This is just a philosophical difference, or maybe a disagreement about definition. He's defining the question as one of morality and reason. If it was moral to try then the right or wrong of it is not altered by failure. If it made sense to try then the logic is not undermined by failure.

I look at it differently. I see a problem and a possible solution. If my solution does not solve my problem then that particular approach was a mistake. If I think I can squeeze my car into that parking spot, and I crush someone's bumper, then that was a mistake and I was wrong to try it. I don't agree that this makes for a might makes right world, I think it makes for a tedious pragmatism. If I've set a moral goal (finding a parking space) and used moral means (pulling into that space) I can still fall into error if I screw it up, and can still regret it, and still think, "Well, Michael, that was stupid."

But in the particular case of the Iraq war I have moral as well as pragmatic doubts about my behavior because it was always a 51/49 decision for me. I feared that Mr. Bush was not up to the job. And yet I supported sending American men off to kill and die. I was too quick to see the upside and not the downside: I am an optimist. I was too ready to agree. I was too ready to swallow my doubts. I had nothing personally on the line and I was making careless decisions that affected (albeit in a very small way) people who were risking their lives.

I shouldn't have supported this war believing as I did that the people running it were in over their heads. I object to my behavior on that ground. And I object to the war on the grounds that we just crushed someone's bumper and now we're not even going to get the parking space.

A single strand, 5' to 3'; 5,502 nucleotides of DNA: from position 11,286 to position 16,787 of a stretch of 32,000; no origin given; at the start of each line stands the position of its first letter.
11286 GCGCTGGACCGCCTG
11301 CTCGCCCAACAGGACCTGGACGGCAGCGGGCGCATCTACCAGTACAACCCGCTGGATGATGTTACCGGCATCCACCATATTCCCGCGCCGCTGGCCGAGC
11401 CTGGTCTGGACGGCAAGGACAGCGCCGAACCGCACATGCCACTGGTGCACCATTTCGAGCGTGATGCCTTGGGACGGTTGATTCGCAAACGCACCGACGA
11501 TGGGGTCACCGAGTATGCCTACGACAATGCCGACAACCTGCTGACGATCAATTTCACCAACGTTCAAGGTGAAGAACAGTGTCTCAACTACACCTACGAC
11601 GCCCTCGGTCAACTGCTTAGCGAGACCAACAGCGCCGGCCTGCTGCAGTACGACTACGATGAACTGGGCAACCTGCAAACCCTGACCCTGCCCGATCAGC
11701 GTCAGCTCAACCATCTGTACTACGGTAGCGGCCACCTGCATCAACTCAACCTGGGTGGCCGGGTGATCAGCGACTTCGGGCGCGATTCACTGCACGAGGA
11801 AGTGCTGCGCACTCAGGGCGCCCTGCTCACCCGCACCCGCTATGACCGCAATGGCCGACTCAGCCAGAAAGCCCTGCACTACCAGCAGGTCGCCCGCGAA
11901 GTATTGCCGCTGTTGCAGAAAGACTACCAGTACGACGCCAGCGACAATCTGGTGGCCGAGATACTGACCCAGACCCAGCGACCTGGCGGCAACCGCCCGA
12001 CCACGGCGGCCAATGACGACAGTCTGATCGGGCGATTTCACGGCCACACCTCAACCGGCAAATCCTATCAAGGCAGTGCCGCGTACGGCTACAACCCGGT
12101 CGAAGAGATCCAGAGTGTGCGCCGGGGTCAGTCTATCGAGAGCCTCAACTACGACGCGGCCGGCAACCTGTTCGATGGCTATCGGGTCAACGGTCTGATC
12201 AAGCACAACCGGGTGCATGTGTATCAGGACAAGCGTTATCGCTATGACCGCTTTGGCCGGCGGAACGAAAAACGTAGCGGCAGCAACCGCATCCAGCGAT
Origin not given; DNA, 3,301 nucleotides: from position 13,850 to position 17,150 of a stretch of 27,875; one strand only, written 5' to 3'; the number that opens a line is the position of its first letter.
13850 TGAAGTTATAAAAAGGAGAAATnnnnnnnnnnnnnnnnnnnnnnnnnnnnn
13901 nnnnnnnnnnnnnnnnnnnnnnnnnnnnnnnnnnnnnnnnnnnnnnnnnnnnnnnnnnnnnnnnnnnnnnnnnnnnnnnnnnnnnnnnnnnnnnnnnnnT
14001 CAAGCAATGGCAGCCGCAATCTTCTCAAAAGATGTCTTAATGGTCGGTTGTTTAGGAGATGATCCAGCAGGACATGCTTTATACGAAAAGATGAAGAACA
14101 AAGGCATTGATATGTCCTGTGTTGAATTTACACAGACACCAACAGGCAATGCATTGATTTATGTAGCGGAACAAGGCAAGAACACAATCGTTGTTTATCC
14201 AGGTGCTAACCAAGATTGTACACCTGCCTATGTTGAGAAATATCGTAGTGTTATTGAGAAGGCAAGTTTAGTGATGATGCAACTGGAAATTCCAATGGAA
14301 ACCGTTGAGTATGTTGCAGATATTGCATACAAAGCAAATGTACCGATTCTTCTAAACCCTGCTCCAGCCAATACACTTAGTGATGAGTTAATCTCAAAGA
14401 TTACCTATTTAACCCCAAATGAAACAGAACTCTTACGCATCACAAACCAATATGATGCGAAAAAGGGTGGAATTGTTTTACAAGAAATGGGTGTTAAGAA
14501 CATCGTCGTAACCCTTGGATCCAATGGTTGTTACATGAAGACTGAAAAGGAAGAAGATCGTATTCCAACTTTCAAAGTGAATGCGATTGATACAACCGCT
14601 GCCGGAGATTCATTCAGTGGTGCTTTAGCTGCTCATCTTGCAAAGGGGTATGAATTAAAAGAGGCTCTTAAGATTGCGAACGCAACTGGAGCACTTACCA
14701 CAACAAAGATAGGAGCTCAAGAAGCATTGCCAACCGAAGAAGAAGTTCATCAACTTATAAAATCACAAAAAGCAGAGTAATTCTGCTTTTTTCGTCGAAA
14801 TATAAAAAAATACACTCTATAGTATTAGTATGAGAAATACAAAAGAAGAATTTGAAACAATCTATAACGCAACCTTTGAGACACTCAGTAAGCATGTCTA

And finally, I'm screaming about the conduct of this war and flailing madly at everyone in a position of authority because I gave my small assent to what is shaping up to be a fiasco and no one seems to be serious about salvaging this. The archduke is dead, the Austrians are threatening the Serbs and the French are thinking of 1870. I don't think my obligation now is to soothe or be patient, I think it's to yell.

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“1914 and 1975”

  1. Blogger Callimachus Says:

    Citing earlier American wars, in which we pursued victory with awesome, and in some cases terrifying, force, is useful only if you look at the big picture: Those wars were accomplished with a high degree of propaganda, serious (if temporary) erosions of civil liberties, and a media, including entertainment, that was either seduced, cowed, or coerced into active support of the cause.

    No president can do it alone. This one never really tried to court the people or the media or the opposition into a rousing effort. That, to me, is the biggest failure.

    But it never would have worked anyhow. Not with the media we have. Ernie Pyle is a joke to them: Jon Stewart is a hero. The people in the news biz now got there because they were glamored by the idea of being the next knight in armor to topple another Vietnam or expose another Watergate.

    Supporting a war till the first body comes home, then changing your mind about it (a la NYT) and applying every means to reverse the train once it's left the station is hardly helpful or mature.

    Second, I never was much concerned about "the lack of a plan." I'm more worried about people who go to war with a precise plan and don't change it until it's too late. Even occupations and nation-building jaunts work when they're fluid and to a degree ad libbed (Germany, Japan). Lack of effort is another thing. Lack of plan? The only plan ought to be victory.